Does place and attendance at birth improve early neonatal mortality? Secondary analysis of nine Demographic and Health Surveys
Objectives: To determine the relation between place and skilled birth attendance at birth and early neonatal mortality. Design: Retrospective analysis using data from Demographic and Health Surveys on obstetric complications.
Setting: Nine low and middle income countries between 2006 and 2013. Population: 71 758 women aged 15–49 years.
Methods: A secondary analysis was carried out to investigate the occurrence and effect of obstetric complications on early neonatal mortality and association with place and attendance at birth. Obstetric complications studied were prolonged labour, puerperal infection and eclampsia.
Main outcome measures: Association between early neonatal mortality and place and attendance at birth, unadjusted and adjusted for presence of severe obstetric complications.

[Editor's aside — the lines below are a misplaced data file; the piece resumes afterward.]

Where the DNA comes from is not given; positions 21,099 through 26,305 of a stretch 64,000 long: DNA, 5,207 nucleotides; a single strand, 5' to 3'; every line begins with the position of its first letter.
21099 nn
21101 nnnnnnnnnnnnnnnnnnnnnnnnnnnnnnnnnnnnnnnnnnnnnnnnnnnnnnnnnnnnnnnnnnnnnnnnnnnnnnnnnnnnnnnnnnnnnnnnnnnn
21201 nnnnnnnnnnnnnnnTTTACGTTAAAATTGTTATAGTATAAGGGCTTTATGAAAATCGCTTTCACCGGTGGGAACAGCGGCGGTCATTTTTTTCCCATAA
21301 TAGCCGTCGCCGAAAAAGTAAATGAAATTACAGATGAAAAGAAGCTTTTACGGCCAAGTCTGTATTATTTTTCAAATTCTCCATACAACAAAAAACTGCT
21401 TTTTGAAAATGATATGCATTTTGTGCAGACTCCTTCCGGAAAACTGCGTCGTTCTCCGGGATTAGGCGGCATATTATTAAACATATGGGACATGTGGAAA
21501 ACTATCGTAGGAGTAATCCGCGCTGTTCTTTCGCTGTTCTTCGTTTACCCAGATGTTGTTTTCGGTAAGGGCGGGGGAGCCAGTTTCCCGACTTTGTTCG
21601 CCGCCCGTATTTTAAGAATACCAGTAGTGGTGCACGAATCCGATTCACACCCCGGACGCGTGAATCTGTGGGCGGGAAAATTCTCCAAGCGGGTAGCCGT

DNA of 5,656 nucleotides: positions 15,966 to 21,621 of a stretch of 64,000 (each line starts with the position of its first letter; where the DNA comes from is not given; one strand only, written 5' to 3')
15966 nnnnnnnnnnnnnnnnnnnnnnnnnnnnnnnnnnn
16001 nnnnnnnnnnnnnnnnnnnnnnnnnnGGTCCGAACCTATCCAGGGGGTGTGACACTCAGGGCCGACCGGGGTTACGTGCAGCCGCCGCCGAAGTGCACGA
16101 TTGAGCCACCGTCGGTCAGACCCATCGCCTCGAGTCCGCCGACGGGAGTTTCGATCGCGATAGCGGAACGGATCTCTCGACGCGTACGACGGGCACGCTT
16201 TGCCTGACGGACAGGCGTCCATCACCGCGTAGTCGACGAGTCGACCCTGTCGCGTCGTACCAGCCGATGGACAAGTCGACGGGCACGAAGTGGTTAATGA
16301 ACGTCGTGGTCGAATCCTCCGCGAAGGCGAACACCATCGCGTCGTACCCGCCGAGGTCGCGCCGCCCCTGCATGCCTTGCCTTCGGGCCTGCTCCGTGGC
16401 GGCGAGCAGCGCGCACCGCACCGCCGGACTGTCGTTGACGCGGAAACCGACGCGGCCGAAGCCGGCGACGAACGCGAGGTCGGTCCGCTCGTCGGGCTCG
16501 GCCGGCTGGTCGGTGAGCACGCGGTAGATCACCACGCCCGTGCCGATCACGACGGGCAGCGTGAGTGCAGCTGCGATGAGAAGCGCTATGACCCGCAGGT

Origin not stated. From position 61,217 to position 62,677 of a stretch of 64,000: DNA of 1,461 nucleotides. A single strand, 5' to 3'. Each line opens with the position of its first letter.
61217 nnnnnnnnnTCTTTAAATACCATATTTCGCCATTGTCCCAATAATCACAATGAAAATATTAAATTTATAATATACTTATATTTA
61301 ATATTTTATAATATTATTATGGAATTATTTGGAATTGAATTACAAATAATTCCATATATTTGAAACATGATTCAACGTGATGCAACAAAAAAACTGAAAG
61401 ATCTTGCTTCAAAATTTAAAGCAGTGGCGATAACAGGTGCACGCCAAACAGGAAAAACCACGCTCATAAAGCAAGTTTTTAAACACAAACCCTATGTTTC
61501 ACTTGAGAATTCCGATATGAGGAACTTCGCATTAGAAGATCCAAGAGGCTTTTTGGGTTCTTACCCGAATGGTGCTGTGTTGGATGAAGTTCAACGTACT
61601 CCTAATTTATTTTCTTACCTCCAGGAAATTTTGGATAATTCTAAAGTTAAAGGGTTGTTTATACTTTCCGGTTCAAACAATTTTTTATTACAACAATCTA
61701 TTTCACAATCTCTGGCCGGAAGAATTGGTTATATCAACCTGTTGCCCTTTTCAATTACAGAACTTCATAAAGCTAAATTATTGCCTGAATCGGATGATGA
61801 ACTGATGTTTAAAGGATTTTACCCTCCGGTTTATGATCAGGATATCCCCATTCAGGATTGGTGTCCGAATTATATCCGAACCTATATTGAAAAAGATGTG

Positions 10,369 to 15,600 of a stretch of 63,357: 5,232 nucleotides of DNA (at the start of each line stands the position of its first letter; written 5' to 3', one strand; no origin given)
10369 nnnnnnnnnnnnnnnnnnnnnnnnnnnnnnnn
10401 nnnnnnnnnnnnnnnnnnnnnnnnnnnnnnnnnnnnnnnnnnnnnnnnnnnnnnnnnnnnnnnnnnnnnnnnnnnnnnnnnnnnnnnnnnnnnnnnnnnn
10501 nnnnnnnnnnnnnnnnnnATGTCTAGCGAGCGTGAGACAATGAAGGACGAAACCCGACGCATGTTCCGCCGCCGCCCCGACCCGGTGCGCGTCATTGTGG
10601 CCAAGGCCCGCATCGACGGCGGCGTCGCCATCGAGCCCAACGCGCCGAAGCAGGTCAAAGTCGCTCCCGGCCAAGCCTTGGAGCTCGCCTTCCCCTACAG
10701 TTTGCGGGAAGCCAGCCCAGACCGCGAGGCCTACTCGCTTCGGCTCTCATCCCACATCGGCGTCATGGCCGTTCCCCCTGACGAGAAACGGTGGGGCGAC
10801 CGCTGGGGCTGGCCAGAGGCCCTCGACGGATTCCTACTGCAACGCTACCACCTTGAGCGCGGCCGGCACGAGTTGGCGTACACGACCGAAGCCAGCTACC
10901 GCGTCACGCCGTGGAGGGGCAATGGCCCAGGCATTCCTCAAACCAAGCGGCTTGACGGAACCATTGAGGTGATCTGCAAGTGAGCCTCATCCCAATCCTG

Results: Thirty‐five percent of all births were at home: 70% of these were without skilled attendamts. Obstetric complications were reported in 17 079 women: 82% of these women gave birth in health facilities. Overall, no association was observed between place of birth or attendance at birth and early neonatal mortality. When adjusted for obstetric complications, the odds of early neonatal deaths for births at home without a skilled attendant were 1.3 (95% CI 1.1–1.5) compared with 1.2 (95% CI 1.0–1.5) with a skilled attendant and births in health facilities.
Conclusions: When adjusted for obstetric complications, births in health facilities were associated with reduced early neonatal mortality. However, reporting and referral bias account for at least part of the association.
Tweetable abstract: Births in health facilities are linked with fewer early newborn deaths when adjusted for obstetric complications.